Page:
Your pregnancy is a special and exciting time, full of anticipation!
Everyday your baby is growing and changing inside your belly. Keeping him or her safe, when you can’t actually see what is going on, is probably one of your biggest concerns. There is a way to help you know if your baby is active and healthy. Counting and tracking your baby’s movements is a safe and very simple way to monitor the well-being of your baby everyday during the third trimester of low- and high-risk pregnancies. Significant changes in your baby’s movement patterns may help identify potential problems with your pregnancy before the baby's heart rate is affected. Kick Counting is recommended by the American College of Obstetricians and Gynecologists and endorsed by leading perinatologists.
“There are not too many campaigns or community projects that actually have such an immediate potential to truly save lives, but in my medical opinion, this one does."
Neil Mandsager, MD Medical Director, Perinatal Center of Iowa Count the Kicks is an awareness campaign dedicated to educating expectant parents about the importance of counting their babies movements daily during the third trimester of pregnancy. The goal of Count the Kicks is to improve the chances of delivering a healthy baby and to reduce stillbirth rates, which occur in one out of every 160 pregnancies nationwide.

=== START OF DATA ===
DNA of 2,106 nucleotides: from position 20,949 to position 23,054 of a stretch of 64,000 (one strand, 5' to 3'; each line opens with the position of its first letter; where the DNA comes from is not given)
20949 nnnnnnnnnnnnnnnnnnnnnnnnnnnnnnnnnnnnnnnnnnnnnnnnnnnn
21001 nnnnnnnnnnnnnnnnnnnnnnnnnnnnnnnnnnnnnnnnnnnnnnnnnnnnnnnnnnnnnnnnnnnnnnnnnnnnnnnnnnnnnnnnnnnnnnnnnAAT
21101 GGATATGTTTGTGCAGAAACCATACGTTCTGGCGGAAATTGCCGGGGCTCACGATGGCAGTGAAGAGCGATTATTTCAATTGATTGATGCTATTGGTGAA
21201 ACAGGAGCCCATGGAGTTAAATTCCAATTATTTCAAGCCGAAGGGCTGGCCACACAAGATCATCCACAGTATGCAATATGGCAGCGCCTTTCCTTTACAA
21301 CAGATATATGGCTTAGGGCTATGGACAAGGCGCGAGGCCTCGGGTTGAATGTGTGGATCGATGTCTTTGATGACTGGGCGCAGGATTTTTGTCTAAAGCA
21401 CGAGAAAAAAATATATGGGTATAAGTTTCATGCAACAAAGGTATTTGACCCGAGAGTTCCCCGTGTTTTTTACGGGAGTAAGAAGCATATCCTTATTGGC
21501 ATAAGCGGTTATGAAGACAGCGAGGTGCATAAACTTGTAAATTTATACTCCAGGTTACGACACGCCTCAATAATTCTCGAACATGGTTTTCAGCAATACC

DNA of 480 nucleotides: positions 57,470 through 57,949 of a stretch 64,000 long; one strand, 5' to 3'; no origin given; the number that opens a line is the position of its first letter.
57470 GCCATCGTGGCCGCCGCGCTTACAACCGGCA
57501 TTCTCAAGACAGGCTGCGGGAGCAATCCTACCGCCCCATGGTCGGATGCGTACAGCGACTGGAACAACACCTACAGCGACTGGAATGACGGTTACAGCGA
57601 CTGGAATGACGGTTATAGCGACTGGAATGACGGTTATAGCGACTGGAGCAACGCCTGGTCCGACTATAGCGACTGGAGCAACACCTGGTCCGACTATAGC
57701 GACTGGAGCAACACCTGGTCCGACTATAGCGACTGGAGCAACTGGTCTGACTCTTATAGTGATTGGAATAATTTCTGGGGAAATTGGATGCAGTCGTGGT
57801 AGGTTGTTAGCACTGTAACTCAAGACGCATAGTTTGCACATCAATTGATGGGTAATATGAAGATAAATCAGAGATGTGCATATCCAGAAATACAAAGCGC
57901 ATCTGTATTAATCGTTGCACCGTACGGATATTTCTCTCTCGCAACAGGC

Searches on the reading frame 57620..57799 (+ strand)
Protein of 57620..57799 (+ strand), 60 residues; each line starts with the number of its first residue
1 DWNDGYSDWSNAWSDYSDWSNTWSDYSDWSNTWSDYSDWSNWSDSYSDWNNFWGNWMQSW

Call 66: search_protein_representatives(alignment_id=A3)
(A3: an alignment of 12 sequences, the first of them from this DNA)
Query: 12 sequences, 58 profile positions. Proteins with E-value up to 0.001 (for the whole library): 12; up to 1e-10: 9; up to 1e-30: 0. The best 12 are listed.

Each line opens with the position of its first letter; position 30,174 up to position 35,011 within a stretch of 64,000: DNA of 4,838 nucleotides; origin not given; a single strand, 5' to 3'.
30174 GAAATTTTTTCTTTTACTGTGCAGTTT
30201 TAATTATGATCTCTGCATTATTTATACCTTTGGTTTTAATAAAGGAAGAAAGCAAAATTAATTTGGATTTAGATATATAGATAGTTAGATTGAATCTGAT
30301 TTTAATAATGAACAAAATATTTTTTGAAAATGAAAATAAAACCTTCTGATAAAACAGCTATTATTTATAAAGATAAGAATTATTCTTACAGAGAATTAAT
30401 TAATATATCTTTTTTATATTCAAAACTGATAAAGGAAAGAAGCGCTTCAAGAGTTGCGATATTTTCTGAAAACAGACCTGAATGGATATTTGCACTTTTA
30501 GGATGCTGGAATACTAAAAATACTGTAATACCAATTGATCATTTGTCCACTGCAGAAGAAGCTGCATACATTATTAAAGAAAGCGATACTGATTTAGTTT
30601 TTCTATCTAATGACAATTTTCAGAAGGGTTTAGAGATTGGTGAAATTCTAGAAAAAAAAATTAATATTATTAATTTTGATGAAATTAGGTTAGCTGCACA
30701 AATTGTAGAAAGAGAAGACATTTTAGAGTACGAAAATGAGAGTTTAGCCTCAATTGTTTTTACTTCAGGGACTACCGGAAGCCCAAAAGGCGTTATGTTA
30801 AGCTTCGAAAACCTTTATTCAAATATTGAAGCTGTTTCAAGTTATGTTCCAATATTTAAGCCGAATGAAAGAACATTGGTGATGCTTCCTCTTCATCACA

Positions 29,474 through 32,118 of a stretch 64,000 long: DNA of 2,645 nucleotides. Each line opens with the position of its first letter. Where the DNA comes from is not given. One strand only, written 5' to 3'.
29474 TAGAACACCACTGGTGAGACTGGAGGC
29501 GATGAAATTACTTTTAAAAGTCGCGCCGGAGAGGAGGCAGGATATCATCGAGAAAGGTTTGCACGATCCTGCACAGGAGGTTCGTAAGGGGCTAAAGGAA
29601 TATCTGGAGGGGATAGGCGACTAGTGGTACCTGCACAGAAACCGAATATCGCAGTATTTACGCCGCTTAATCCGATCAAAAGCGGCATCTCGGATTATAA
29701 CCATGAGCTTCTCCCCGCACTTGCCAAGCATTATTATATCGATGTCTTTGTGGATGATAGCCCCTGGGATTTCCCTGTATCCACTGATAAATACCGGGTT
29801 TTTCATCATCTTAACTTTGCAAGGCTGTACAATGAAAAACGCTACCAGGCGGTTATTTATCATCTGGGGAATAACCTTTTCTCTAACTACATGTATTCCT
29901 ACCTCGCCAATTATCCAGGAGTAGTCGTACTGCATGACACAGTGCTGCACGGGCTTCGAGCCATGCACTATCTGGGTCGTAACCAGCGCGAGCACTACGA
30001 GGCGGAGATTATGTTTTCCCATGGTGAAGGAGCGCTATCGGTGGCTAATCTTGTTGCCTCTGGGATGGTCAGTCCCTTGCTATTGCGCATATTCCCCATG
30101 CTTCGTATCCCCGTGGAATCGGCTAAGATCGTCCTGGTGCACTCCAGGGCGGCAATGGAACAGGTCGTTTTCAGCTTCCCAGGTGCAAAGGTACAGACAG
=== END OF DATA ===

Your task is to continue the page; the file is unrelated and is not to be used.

How to Count the Kicks
Dr. Johnson will walk us through how to Count the Kicks. Scientific studies indicate kick counting, a daily record of a baby's movements (kicks, rolls, punches, jabs) during the third trimester, is an easy, free and reliable way to monitor a baby's well-being in addition to regular prenatal visits. Counting kicks is recommended by the American College Of Obstetrics and Gynecology.
At the Capitol
Meet the Moms
Talk about courage! These five moms, who each lost babies to late-term stillbirth or infant death, launched Count the Kicks, a public health campaign developed to prevent late-term birth complications and stillbirths. Meet the women who banded together to help other parents avoid the same tragedy they had endured.